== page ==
In the dense jungles of South America, nature can be both beautiful and terrifying. Animals of all shapes and sizes coexist in this lush ecosystem, but sometimes, their paths can cross in unexpected ways.
The largest concentration of them is found in the southwestern United States and in northern Mexico. Arizona is home to 13 species of rattlesnakes, more than any other state. The most distinctive feature these speᴄlias share is the rattle.
Residents of the southwestern United States have likely heard the distinctive buzz of these vipers. Its namesake rattle is a highly effective warning signal, telling predators to stay away.
The hikers were both amazed and disturbed by the sight. On one hand, they were impressed by the snake’s hunting skills and ability to consume prey that was almost its own size. On the other hand, they couldn’t help but feel sorry for the poor crocodile that had been eaten alive.
The incident sparked a heated debate among scientists and nature enthusiasts. Some argued that this was simply a case of natural selection and survival of the fittest. Others expressed concern that the bushmaster’s diet could lead to the decline of the crocodile population in the region.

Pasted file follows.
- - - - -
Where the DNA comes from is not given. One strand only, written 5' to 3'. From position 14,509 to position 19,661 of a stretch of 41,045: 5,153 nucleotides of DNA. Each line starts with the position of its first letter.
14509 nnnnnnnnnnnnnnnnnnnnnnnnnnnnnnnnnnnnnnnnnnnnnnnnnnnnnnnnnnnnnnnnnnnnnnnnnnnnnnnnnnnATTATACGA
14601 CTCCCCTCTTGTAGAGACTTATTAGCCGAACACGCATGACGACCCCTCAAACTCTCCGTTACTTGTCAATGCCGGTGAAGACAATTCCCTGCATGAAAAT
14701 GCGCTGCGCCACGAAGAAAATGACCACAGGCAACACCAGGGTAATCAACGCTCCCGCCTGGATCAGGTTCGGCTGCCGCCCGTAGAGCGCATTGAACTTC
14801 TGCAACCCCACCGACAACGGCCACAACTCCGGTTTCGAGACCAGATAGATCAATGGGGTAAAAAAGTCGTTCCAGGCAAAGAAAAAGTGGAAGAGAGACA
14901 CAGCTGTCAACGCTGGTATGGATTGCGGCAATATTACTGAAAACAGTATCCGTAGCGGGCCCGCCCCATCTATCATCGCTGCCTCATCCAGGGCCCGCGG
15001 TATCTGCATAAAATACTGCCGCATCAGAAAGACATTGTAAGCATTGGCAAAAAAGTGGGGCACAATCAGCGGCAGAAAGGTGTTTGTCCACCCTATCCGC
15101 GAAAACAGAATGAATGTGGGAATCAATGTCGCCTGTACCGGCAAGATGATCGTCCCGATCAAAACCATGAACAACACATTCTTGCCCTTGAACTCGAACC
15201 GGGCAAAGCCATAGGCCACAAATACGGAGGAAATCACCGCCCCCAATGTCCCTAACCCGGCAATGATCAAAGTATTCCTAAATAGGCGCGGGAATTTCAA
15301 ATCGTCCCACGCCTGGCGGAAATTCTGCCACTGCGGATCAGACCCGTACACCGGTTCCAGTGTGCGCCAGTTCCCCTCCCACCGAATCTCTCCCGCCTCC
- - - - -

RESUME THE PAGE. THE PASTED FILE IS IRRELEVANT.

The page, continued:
“Rattles are segments of keratin that fit loosely inside one another at the end of the snake’s tail,” explained Sara Viernum, a Madison, Wisconsin-based herpetologist.
As for the bushmaster, it continued to hunt and consume prey in the jungle, its venomous fangs ensuring that it remained at the top of the food chain. And while the incident was tragic for the newborn crocodile, it also served as a powerful example of the raw power and primal instincts of the animals that call the South American jungle their home.